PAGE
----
My 6-year-old, Ella recently lost a toenail. As in, the entire thing fell off. We knew it would. She wears flips flops too often leaving her toes vulnerable to the world. A mishap between her second toe and the grocery store cart put an end to the nail.

There are many tough moments during motherhood. We patch scrapes and bruises and care for our kids when the stomach flu hits. But watching a kid’s nail fall off brings the cringe factor to an entirely new level. 

“Mom, where did my toenail go?” 

Cue uneasy stomach. 

When her 4-year-old baby sister, Gracie took a peek at the missing nail, her first words were “ouch, ouch, ouch!”  Followed by, “Did it hurt, Ella? Are you OK?” 

That’s usually the response between those two. It’s been like this for a while. That’s what happens when sisters become best friends. They look after each other. They worry when one is sick, or sad, or crying or loses a permanent piece of their toe.

But in between the genuine concern comes a sneaky little emotion that often leaves these best friends in turmoil. I’m familiar with this emotion. Maybe you are, too? It’s called jealousy. And it finds its way to even the sweetest little girls and goes something like this.

“Mom! She got the pink cup. I want the pink cup, too!”

“Mom! If she is taking a bath in the big tub, I want to take a bath in the big tub, too.”

“Mom, If she is in dance, gymnastics, at a birthday party, eating French Fries, sleeping in late, waking up early, picking flowers, reading a book, watching a movie, wearing purple socks, playing with neighbors, drinking milk or brushing her teeth, I want that, too!”

I’ve been there, I know. Jealously tends to find its way to all of us.

Even though we know it’s wrong.

Even though we know it’s hurtful and damages our soul and our hearts and our minds.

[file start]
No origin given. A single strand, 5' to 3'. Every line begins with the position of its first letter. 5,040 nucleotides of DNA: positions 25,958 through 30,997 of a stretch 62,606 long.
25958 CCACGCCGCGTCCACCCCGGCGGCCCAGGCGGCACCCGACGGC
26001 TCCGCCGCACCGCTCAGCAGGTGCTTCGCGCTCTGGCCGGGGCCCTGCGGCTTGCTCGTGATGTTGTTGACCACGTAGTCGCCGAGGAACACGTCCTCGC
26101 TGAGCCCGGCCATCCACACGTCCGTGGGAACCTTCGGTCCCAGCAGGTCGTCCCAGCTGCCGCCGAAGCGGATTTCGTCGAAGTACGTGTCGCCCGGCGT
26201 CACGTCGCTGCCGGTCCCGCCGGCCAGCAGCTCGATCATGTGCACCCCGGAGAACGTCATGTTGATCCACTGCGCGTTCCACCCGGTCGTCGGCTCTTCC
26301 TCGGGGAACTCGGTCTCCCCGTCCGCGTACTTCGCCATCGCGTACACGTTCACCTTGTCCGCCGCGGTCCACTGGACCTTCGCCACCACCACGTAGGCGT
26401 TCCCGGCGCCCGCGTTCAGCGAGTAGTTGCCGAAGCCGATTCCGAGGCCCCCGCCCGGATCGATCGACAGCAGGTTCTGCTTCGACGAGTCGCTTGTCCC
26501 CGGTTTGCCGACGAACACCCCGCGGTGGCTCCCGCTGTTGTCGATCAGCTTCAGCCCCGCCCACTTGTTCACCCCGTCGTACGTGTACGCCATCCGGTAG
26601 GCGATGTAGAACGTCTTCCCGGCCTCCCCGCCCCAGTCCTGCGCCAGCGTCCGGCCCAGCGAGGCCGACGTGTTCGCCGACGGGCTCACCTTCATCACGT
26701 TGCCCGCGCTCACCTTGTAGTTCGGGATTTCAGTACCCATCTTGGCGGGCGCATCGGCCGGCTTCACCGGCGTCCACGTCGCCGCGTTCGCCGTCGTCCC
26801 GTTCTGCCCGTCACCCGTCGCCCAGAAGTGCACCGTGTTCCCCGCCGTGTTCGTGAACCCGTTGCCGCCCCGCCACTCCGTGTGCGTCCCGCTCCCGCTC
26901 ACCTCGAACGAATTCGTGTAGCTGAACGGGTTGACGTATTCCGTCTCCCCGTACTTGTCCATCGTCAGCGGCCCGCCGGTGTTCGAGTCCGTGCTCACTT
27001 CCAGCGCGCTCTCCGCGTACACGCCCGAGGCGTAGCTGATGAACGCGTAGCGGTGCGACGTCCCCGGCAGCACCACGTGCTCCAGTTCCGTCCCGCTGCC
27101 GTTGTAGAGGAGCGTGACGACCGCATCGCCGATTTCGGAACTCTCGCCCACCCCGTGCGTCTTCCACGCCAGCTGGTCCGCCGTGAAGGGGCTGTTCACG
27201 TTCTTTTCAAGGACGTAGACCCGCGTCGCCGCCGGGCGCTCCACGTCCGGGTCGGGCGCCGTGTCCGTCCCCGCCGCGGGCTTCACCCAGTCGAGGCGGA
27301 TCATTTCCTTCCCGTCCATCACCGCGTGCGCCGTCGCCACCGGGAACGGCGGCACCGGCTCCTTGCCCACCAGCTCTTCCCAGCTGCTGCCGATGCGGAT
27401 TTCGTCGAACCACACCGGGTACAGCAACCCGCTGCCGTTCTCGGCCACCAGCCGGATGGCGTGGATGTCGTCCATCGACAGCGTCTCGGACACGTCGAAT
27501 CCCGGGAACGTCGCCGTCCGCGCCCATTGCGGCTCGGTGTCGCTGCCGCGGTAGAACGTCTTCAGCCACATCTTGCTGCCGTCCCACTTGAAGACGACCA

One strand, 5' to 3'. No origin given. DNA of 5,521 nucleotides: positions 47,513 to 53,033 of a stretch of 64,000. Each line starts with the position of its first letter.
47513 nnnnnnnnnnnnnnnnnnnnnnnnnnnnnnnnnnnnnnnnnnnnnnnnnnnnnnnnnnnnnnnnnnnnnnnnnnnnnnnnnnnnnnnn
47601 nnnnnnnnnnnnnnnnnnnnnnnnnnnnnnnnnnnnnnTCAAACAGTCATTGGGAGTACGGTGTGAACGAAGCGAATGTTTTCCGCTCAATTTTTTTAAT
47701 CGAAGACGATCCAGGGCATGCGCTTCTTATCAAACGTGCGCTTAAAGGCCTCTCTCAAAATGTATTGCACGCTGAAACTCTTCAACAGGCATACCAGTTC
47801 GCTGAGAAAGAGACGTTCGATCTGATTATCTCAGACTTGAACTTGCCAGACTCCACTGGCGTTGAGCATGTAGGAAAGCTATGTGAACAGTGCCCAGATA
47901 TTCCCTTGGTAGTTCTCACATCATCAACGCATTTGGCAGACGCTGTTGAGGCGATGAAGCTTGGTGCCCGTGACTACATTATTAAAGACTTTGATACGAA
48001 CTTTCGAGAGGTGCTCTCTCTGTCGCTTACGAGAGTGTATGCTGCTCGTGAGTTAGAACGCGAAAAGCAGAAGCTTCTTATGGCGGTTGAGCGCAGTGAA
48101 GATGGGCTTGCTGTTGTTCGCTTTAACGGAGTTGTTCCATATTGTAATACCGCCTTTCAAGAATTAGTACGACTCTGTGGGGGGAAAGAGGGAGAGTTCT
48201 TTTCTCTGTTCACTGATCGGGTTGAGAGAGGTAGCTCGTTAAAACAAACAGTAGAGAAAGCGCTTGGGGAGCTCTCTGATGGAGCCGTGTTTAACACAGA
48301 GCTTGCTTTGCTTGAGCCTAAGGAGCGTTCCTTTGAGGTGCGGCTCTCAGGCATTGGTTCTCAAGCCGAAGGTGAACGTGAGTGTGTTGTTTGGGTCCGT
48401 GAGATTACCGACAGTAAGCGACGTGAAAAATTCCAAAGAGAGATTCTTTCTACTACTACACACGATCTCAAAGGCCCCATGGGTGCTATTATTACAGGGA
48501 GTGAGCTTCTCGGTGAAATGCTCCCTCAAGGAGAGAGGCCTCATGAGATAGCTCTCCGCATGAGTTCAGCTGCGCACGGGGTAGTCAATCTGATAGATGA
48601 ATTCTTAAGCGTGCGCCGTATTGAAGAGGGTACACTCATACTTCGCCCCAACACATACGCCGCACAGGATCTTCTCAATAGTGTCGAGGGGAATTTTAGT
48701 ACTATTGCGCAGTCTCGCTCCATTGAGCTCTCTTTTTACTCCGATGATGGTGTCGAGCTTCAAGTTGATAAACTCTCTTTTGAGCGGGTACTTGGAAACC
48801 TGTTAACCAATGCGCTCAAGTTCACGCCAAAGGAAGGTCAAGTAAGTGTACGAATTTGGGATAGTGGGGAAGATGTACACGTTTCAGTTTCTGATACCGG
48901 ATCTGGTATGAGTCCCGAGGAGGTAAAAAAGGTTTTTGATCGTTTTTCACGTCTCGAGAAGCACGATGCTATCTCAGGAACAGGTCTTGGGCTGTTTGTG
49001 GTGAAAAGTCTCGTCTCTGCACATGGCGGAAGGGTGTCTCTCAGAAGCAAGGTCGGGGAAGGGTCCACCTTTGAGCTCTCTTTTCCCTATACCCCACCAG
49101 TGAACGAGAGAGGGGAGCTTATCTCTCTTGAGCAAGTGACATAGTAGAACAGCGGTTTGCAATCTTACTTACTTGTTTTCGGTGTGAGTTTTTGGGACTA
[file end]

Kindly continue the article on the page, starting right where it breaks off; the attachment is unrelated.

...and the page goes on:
I get jealous of friends with a better car or a bigger home; jealous of friends who spend their evenings at the gym sculpting their arms and legs, instead of drinking wine and eating Cocoa Puffs. 

Most recently, I’ve been comparing myself to others in the online business world. I wonder how they found success so quickly. I spend too much time feeling sorry for myself; jealous, sad and disappointed of how much work I still need to do to accomplish my goals. I look at their successes and feel defeated, lost and silly for having such a big dream.

And then life slaps me in the face, as it so often does, with truth from two little girls. I spend my days telling them how dangerous comparison can be. I tell them each day to love and support each other, but to also become the best version of themselves. Recently during a jealous argument over a muffin, (of course) I used this example to settle the dispute.

“Gracie,” I explained to my 4-year-old. “You don’t always need to have what your big sister has. She just lost her toenail. You wouldn’t want that, would you?”

Thankfully, her response was a big “no!” which made my point much easier to understand for them and for me. 

It’s a lesson we need to remember. We can’t always have what others have. And that’s OK, because others have faults and weaknesses and missing toenails. 

Be yourself. Love yourself. Don’t compare. And wear shoes that cover your toes. 

Leslie Means

Leslie is the founder and owner of Her View From She is also a former news anchor, published children’s book author, weekly columnist, and has several published short stories as well. She is married to a very patient man. Together they have three fantastic kids.  When she’s not sharing too much personal information online and in the newspaper – you’ll find Leslie somewhere in Nebraska hanging out with family and friends. There’s also a 75% chance at any given time, you’ll spot her in the aisles at Target.